JACKSON — About 100 people, including immigrants with small children, yesterday gathered at the Mississippi Capitol to protest an immigration-enforcement bill that many called unfair and inhumane.
The bill is similar to a law enacted in Alabama in 2011, including provisions that would require schools to check students’ immigration status. Alabama’s law is considered one of the toughest immigration-enforcement measures in the nation, and parts of it have been blocked by federal courts, including the student check.
Opponents said if the Mississippi bill becomes law, it could lead to racial profiling that will cause immigrants to flee and could leave crops unpicked.
“The intent of the bill is to drive people of out of Mississippi, Latinos in particular. And we call that ethnic cleansing,” Bill Chandler, director of the Mississippi Immigrants Rights Alliance, said during the rally in the Capitol rotunda.
The bill, sponsored by 15 Republican House members, would require immigrants to carry documents showing that they’re legally in the United States. It also would allow law enforcement to check people’s immigration status.
The bill awaits debate in two committees — House Judiciary B and House Education. If it survives, as expected, it will move to the full House for debate.
The bill’s chief sponsor, Rep. Becky Currie, R-Brookhaven, said she believes the federal government has failed to enforce immigration laws. She said she wants to ensure that people have the proper documentation to be in the U.S.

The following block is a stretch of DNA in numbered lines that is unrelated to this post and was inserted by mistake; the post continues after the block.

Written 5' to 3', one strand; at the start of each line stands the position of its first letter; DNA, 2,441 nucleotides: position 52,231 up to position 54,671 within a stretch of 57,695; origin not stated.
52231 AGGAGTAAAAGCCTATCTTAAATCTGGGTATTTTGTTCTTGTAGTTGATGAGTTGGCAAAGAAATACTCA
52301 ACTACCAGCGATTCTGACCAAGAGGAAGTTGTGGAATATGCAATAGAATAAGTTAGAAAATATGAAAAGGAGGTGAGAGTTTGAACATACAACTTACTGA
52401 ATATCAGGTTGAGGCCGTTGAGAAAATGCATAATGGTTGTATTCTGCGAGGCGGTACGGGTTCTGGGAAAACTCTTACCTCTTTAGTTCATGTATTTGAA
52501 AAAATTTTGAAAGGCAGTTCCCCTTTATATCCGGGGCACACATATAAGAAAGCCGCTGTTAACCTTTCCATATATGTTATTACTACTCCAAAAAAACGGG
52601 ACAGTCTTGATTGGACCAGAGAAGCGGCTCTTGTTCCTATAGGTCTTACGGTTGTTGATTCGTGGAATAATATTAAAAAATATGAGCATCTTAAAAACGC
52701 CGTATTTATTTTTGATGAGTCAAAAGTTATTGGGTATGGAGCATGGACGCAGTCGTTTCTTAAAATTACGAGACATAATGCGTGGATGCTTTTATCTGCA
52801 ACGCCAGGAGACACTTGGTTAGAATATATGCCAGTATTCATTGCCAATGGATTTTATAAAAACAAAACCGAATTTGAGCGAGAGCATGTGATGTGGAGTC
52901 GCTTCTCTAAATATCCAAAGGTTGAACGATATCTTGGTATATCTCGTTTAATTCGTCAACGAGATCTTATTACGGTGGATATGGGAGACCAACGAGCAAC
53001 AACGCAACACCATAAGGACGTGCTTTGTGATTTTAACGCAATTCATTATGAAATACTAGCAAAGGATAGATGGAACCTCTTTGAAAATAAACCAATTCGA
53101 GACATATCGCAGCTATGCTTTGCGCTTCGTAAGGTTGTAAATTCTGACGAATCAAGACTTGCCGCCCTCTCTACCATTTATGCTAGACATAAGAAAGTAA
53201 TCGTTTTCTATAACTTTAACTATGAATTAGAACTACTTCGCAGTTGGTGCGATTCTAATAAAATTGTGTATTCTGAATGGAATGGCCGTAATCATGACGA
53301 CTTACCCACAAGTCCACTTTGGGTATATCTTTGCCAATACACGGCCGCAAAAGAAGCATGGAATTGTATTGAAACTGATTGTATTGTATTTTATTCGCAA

“There are not going to be crops left dead on the vine,” Currie said. “You can come here and work, but be legal.”
Currie was not at the rally Wednesday because she was attending legislative meetings, she said. She has heard criticism of the bill, and she believes detractors are misrepresenting her intentions.
“I would suggest what we have here is Bill Chandler, who, his whole job depends on the fact that we have illegal immigrants. He desperately wants to cling to this job instead of having to go out to find a real job. So, he continues to stir people up,” Currie told The Associated Press. “And I read their mail-out. It said, ‘We encourage you to come and bring your children.’ So, you know, I just feel like they’re being used. They’re being used and they’re being scared, by him. Not by me. By him.”
Kathy Sykes, an organizer for Mississippi Immigrants Rights Alliance and secretary for the Jackson branch of the NAACP, said she heard a lawmaker say black people should support the law because immigrants are taking jobs that might otherwise go to black residents.
“The only time we had full employment was when we were not getting paid,” Sykes said, referring to slavery. “So do not let someone who has never cared about you or your children influence you to go against your brothers and sisters.”
After the rally Wednesday, groups of immigrants crowded into committee meetings and stopped lawmakers to lobby against the bill.
Rep. Steve Holland, D-Plantersville, got a round of applause from about two dozen immigrants and their advocates after he told them: “I’m on your side.”
“I’m not going to throw anybody out — red, yellow, black or white,” Holland said as he left the group to go into the House chamber.
The 11th U.S. Circuit Court of Appeals is scheduled to hear arguments March 1 about the Alabama law, which was challenged by the U.S. Justice Department, immigrants’ groups and others.
The bill is House Bill 488.
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